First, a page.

As it starts to click together, you can see that the badges and points that Foursquare and other "gamified" sites are peddling around are actually tacked on parts of a game, meta-goals. Sure, you can brag about it but think about it: when visiting the Eiffel tower, you're not going to tell your friends about how amazing it was to check-in with Foursquare there (if you do, there's something seriously wrong with you) you will tell them how beautiful the view from the top was. So we come to the problem and conclusion. All these gamified systems are lacking the actual game part. There's nothing emotional about them or artfully realized. 

Since I jumped on the hate train about one year too late, here is a list of links of other people thoroughly dismantling gamification:

Gamification = b*llsh$t

Gamification is Bullshit

John Radoff's Gamification article

Can’t play, won’t play

Issues of Gamification Design

And an excellent presentation by Sebastian Deterding "Pawned. Gamification and its discontents"

The slope of enlightenment

Now that I've made my case against gamification, getting closer to games is actually quite desirable. I will go through the list again: emotional experience, artfully realized, polished and fun. I think all software builders should strive for these, regardless of what kind of software they are building. Software should provide a free and safe place to play, encouraging people to try new things and not punishing them for their mistakes. Giving users feedback appropriately and timely puts them at ease. Establishing clear, achievable goals and rules, providing a challenge makes people engage with your software.

There is so much more that business software can do to get closer to games. Gamification in its current incarnation is not it. I'll leave it to future articles for concrete ways on bridging the gap. 

In the meantime, let's all try to bring a bit of fun into our users lives. 

How to avoid writing a blog post in 10 easy steps

Added on by Mircea Botez.

 

1. Complain you don't have enough time

2. Google your subject before writing down the first words.

3. Discover there are already 10 sites, a wikipedia page and several communities dedicated to the subject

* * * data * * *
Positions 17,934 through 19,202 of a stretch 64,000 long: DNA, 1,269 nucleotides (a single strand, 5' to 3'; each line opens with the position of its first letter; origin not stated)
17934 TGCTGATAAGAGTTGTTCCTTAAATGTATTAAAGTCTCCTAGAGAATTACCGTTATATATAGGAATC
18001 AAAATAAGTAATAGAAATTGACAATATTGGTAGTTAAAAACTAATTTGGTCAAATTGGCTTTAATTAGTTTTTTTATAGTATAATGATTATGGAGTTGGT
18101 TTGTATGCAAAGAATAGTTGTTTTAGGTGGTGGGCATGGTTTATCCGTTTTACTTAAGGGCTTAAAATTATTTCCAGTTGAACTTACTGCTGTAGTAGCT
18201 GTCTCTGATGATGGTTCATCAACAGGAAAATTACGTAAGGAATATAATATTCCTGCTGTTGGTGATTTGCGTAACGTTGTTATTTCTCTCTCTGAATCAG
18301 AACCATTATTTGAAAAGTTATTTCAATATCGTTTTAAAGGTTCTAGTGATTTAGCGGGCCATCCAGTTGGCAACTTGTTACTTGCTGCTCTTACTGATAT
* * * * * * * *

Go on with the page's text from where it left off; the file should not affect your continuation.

4. Proceed to consume all of the above, including related links from the wikipedia page.

5. Complain loudly that you won't be able to cover this subject without knowing ALL there is about the subject

6. Get sidetracked by email notifications popping up on the phone

7. Oh, someone favorited one of my tweets.

8. Why don't I check out his blog, which may or may not be related to the subject

9. Complain that you can never get things done and are an absolute failure as a writer.

10. Make a top 10 list of why you can't write something about the subject.

 

The Twitter Echo

Added on by Mircea Botez.

Many people don't know what Twitter is. Some people have accounts and don't know what to use it for. A few have accounts, use them but still cannot define what Twitter is.

This is my personal take on Twitter. I'm not gonna explain the concepts, just what they do for me.

The gossip

Discussions on Twitter are a lot like gossip, except they are open to the audience of the intertubes. Short messages are prone to triviality and sometimes that's all people see when looking at Twitter and dismissing it shortly after. However, brevity is the soul of wit. I've been at times frustrated with the 140 characters limit but it proved to be a powerful creative mechanism and one of the reasons Twitter works.

The realtime

One of the most frequent uses of Twitter among the tech crowd is following conferences. Conferences that are overseas, that you cannot reach, even items you may have missed from the topics in the other hall. If 50 years ago it would take several weeks before you read a newspaper reporting on a conference on a specific topic, you can now follow as it unfolds. Extrapolate this to important news, sports, or any kind of event and you will see it ripple through Twitter's streams faster than anything else.

The reach

Because of the character limit and simplicity of Twitter's interface, I think it brings an intimate way of publishing. A celebrity needs staff to maintain a Facebook page, never mind an entire website. 140 characters can be typed in little enough time so that everyone, no matter how busy, can share their thoughts with the world. In the time I've followed some favorite actors of mine (or any kind of celebrity), I've been surprised by the level of candor and openness Twitter's discussion achieves.

The "It's not Facebook" factor

I've opened a Facebook account at my family's requests and kept it to share links from this blog. Compared to Twitter, I feel I am lost in a sea of videos, photos, and games. Every time I login on Facebook, I approve x numbers of "Friend" requests, block an ever increasing number of idiotic games and ponder at the amount of time people waste on it. While I am not sure which way the information flows in Facebook (it's all a big wall to me), I can definitely identify that in Twitter. You don't "Friend" someone on Twitter, you voluntarily "Follow". A quite important distinction. If you want to follow what someone says, it means the content produced by that person is important to you.